Recently I grabbed a Sept/Oct 2011 issue of Connected World magazine as they had an interesting main article by Bethanie Hestermann on “Learning in the age of devices – Cool Tools for School“.
I still often feel that the discussion with e-learning and using information and communications technology (also social media) in education hasn’t been taken to the next level and it’s still mostly on how great it is that we have some devices to play with. Not too many reflect what this really asks from us, from the whole education system (from the management, leaders, teachers, pedagogy, everything). The shift isn’t just technological, even more, it is about us as humans and how we could learn the best in the changing world.
I was glad to read that, although a magazine writing more about technological things, CW mostly addressed this topic very nicely. They wrote about how the role of the teacher should be turned more into a facilitator, how new [worldwide] learning communities are emerging and how learning is changing more and more ubiquitous, i.e. the classroom isn’t the king anymore.
Although, I have a couple of things to add. Even if we are giving individual devices (for example PDAs or smart phones) to the students to use in the classes, we also have to change the pedagogy, how we teach. The devices are alone just devices. Like books are just books.
The new paradigm of Networked Society asks for systemic thinking and creativity, not just the ability to answer right to teacher’s right or wrong questions. So to introduce new devices and to use them merely as polling devices for teacher’s questions to see who knows the correct answer and who doesn’t, isn’t anything new, creative nor too effective.
Using devices with social media applications for collaborative knowledge construction and facilitated learning experience are one of the most important goals we should begin to explore more deeply. Like stated in the CW’s article, facilitation is very important in this kind of pedagogy, but few know what real facilitation really takes. To facilitate is to help the learner to learn more efficiently and to construct his/her understanding in a deeper level.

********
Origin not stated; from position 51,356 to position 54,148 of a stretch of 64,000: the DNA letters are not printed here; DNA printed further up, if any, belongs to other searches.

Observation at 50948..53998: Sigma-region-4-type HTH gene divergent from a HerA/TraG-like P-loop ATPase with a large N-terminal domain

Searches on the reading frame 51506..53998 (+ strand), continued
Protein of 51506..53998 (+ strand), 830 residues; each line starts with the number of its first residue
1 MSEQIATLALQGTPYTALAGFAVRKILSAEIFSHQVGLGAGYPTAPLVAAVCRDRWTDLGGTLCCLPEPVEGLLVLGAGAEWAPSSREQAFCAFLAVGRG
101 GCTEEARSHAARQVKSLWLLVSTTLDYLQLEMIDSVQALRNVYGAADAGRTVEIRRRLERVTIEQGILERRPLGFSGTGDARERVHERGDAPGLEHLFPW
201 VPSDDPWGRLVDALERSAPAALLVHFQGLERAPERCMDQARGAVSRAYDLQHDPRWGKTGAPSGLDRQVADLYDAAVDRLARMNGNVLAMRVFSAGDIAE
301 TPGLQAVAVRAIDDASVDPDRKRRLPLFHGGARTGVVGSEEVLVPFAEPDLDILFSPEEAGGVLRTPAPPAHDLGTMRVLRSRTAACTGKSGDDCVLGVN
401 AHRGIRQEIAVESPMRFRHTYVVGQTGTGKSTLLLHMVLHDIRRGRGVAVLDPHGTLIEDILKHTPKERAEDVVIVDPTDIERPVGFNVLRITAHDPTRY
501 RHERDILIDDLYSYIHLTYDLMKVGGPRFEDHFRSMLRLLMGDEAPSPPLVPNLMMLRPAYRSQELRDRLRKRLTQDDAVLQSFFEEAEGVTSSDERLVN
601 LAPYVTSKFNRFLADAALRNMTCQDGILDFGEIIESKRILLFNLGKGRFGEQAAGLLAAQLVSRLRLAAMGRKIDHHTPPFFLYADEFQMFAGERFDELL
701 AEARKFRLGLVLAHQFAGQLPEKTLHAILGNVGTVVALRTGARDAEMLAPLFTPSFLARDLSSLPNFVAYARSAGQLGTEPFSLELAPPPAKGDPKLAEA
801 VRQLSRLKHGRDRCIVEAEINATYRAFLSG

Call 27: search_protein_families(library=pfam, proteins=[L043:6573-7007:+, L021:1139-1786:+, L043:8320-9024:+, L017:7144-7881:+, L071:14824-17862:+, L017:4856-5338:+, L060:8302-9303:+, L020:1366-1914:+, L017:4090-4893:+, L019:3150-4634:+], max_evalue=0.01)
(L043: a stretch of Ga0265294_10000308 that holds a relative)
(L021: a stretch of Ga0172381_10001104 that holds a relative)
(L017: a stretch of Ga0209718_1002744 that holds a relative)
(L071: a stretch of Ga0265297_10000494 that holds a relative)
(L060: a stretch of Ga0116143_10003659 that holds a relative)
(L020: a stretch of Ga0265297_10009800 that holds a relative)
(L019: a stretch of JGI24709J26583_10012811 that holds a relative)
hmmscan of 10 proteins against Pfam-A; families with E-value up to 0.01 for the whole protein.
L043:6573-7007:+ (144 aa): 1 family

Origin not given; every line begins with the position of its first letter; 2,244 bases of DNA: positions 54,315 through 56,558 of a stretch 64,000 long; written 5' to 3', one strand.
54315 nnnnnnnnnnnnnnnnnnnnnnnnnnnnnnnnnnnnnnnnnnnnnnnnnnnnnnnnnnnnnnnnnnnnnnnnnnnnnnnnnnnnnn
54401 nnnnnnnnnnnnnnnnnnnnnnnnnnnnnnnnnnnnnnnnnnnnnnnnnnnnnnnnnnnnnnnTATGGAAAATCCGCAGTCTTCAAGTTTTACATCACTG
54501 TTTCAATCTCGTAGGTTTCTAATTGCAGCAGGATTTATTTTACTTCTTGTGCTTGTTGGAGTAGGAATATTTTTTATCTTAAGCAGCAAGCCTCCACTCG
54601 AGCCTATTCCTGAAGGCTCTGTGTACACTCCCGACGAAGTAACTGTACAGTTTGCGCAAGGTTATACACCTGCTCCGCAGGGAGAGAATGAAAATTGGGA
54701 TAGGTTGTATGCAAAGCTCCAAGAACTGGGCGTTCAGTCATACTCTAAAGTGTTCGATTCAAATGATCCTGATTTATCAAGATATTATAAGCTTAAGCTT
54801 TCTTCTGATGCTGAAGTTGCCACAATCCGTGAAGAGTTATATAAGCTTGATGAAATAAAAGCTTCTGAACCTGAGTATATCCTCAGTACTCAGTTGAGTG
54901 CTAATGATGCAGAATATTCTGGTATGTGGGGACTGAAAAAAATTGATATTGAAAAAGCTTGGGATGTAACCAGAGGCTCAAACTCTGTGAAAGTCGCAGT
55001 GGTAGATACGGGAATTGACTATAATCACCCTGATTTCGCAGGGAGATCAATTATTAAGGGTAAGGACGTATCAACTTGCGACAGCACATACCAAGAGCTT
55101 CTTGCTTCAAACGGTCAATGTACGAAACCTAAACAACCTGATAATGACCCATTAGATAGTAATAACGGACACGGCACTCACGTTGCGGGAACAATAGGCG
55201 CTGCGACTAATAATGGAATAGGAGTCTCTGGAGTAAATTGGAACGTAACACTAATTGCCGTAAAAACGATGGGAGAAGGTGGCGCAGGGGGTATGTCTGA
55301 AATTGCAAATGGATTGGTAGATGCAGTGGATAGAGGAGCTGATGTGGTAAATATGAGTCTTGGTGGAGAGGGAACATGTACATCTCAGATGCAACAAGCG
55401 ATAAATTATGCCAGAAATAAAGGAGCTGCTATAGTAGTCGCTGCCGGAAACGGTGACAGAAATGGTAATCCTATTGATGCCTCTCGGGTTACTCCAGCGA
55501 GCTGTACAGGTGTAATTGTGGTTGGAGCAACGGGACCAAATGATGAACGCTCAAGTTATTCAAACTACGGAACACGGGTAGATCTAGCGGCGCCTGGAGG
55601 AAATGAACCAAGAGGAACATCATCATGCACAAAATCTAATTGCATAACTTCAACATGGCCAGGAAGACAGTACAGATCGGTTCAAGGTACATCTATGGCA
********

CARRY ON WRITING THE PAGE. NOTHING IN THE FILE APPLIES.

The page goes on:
Facilitation doesn’t mean we give answers to students, like some teachers thinking with traditional way of teaching do, but we help them to build the understanding on the topic and ease their way towards their goals. Deep learning doesn’t happen with just reading a book about a topic and answering some right/wrong answers. It happens with getting to know the topic from different angles, reflecting it with other people (face-to-face or online) and applying it to something or building something totally new from it.
We have long known that people don’t learn by just remembering. Just think about your own best learning experiences. That’s why we need to bring what people think is learning to a whole new level.
So if the topic about the future of learning interests you, pic up the issue on your favorite device (although I have to confess, I read it in paper ;)).